2Nov05RUSSIA

2Nov05RUSSIA - 2-November-2005RUSSIA•Why is Russia still important to contemporary politics?oVeto in UN Security CounciloNuclear

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Unformatted text preview: 2-November-2005RUSSIA•Why is Russia still important to contemporary politics?oVeto in UN Security CounciloNuclear powero“Transitional society”: they are in the process of getting rid of communism but their democracy seems to be more in the infant stages of development—one of the reasons the US has had serious problems with Russia recently: they believe Russia is creeping more toward authoritarianism and less toward Democracy. Former Sec. of State, Colin Powell often criticized Russia… Bush also critiques Putin, but not when they are togetheroChechnya: problems with violence, human rights, ethnic issuesoOil: they have lots of natural resources, they could play a key role in reducing the world’s dependence on OPEC petroleumoHuge country: 15 time zonesoQuestions about Vladimir Putin, who has governed since 2000, but most of his countrymen and even outsiders know very little about him—enigma•In today’s NYT, there is an ad written by a prisoner: Mikhail Khodhorovsky, who used to be the richest man in Russia, he owed an oil company known as Yukos, made the big mistake of giving power to parties that were not supporting Mr. PutinoBy doing so, he violated an important Putin rule, whereby businessmen would be allowed to function without interference so long as they play no role in politics.oHe participated in politics, and last week was sent to a prison in SiberiaoWants to run for office and “free the Russians” from Putin’s dictatorshipKhodhorovsky not alone, Berezovsky, used to own many television stations, but was forced into exile by Mr. Putin •All of this would suggest that Russia is not looked upon very favorably by the West, although it is no longer an enemy•Russia has a long history dominated by revolutions, many began before 1917o1st: 1500led by Ivan the Terrible: widely regarded as “the Revolution from Above”o1825: Decembrist Revolution: noblemen tried to overthrow the tsar of Russia, began the revolution in Siberiao1905: Revolution of 1905o1917: Marxist-Leninist Revolution: took advantage of Russian involvement in the First World War and decay in social and economic processes in the country. Led by Lenin, they surrounded various gov’t buildings in Moscow, and led to the so-called Russian revolutionoBetween 1917 and 1990: Russia had a revolutionary ideology applied in a conservative manner: communism stresses a class-less society, but in reality, Russia was run by the Communist party: conservative, CPSU, at top of which was an elite group called the NomenklaturaEven though they talked about equality within the party and a class-less society, most of the wealth went to the Nomenklatura—conclusion is that Russian communism is far from what Marx intendedIt is partly for this reason that the political system didn’t last very long, before it fell apart, though, Russia had become a super power....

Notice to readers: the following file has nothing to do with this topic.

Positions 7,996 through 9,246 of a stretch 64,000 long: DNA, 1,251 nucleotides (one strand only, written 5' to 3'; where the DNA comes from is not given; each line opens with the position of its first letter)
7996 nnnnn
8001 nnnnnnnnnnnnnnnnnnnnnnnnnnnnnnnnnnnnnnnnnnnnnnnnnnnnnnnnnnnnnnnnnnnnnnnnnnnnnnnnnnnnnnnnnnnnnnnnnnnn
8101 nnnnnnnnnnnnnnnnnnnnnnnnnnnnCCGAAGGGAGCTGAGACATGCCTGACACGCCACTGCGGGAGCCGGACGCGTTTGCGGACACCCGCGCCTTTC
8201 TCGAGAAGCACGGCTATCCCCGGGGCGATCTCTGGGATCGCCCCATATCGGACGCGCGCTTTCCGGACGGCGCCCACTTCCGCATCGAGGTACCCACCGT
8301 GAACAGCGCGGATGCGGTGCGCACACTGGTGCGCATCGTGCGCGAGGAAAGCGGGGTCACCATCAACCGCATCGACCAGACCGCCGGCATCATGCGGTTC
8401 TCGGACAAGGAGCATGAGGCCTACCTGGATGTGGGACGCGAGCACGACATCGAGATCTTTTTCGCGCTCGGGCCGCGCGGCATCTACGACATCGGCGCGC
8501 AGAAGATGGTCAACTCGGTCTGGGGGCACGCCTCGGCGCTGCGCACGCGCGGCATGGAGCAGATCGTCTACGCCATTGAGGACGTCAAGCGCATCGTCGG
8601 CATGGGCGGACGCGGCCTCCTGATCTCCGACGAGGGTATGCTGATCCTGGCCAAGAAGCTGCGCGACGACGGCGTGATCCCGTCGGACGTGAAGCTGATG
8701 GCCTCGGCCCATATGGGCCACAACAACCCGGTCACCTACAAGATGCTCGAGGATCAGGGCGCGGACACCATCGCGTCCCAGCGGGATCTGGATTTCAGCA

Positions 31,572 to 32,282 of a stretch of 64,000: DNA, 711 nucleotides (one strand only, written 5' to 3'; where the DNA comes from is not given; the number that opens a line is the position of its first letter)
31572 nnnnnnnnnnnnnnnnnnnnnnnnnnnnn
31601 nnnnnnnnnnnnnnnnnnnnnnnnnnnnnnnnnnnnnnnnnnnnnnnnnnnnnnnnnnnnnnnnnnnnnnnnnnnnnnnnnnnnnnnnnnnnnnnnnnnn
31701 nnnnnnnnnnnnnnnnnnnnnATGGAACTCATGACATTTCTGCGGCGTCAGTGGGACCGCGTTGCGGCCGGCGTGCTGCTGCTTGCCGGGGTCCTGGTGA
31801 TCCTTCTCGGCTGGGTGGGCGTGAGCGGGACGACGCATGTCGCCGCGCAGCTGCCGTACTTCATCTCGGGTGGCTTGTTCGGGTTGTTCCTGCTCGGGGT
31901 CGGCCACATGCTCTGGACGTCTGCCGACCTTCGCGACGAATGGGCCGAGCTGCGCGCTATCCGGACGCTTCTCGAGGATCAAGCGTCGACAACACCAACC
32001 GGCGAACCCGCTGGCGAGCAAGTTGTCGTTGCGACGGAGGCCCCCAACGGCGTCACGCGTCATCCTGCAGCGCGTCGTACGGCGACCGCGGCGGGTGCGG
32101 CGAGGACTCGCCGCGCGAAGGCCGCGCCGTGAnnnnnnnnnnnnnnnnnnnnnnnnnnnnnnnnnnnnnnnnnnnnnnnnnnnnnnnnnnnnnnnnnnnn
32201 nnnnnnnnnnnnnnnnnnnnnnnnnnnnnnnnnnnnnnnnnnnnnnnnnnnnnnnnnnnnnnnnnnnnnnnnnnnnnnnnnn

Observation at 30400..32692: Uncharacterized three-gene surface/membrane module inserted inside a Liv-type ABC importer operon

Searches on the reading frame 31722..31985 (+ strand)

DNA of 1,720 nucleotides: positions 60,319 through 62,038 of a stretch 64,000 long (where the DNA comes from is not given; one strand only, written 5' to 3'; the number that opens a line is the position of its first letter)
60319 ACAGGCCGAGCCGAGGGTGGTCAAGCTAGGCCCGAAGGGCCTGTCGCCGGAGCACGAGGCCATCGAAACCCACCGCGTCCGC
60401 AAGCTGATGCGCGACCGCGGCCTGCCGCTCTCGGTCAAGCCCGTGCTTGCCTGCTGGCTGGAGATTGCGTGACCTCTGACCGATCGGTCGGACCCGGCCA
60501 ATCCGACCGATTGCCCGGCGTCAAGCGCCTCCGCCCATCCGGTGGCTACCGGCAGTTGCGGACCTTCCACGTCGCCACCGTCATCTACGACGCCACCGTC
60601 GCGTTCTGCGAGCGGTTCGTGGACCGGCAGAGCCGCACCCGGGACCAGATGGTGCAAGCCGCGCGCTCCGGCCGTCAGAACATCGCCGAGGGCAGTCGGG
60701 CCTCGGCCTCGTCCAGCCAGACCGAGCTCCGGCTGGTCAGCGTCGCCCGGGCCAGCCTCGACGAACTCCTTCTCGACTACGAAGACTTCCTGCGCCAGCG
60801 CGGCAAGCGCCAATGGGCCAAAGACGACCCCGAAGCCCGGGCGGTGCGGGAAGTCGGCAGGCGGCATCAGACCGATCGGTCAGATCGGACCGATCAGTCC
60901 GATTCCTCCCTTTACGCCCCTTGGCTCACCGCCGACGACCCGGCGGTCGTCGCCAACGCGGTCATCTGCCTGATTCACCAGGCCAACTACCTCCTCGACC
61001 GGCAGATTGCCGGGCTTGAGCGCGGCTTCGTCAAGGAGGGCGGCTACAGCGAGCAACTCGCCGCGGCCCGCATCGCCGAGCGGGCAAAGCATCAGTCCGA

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This note was uploaded on 11/23/2009 for the course POLI 2053 taught by Professor Mokeba during the Spring '08 term at LSU.

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2Nov05RUSSIA - 2-November-2005RUSSIA•Why is Russia still important to contemporary politics?oVeto in UN Security CounciloNuclear

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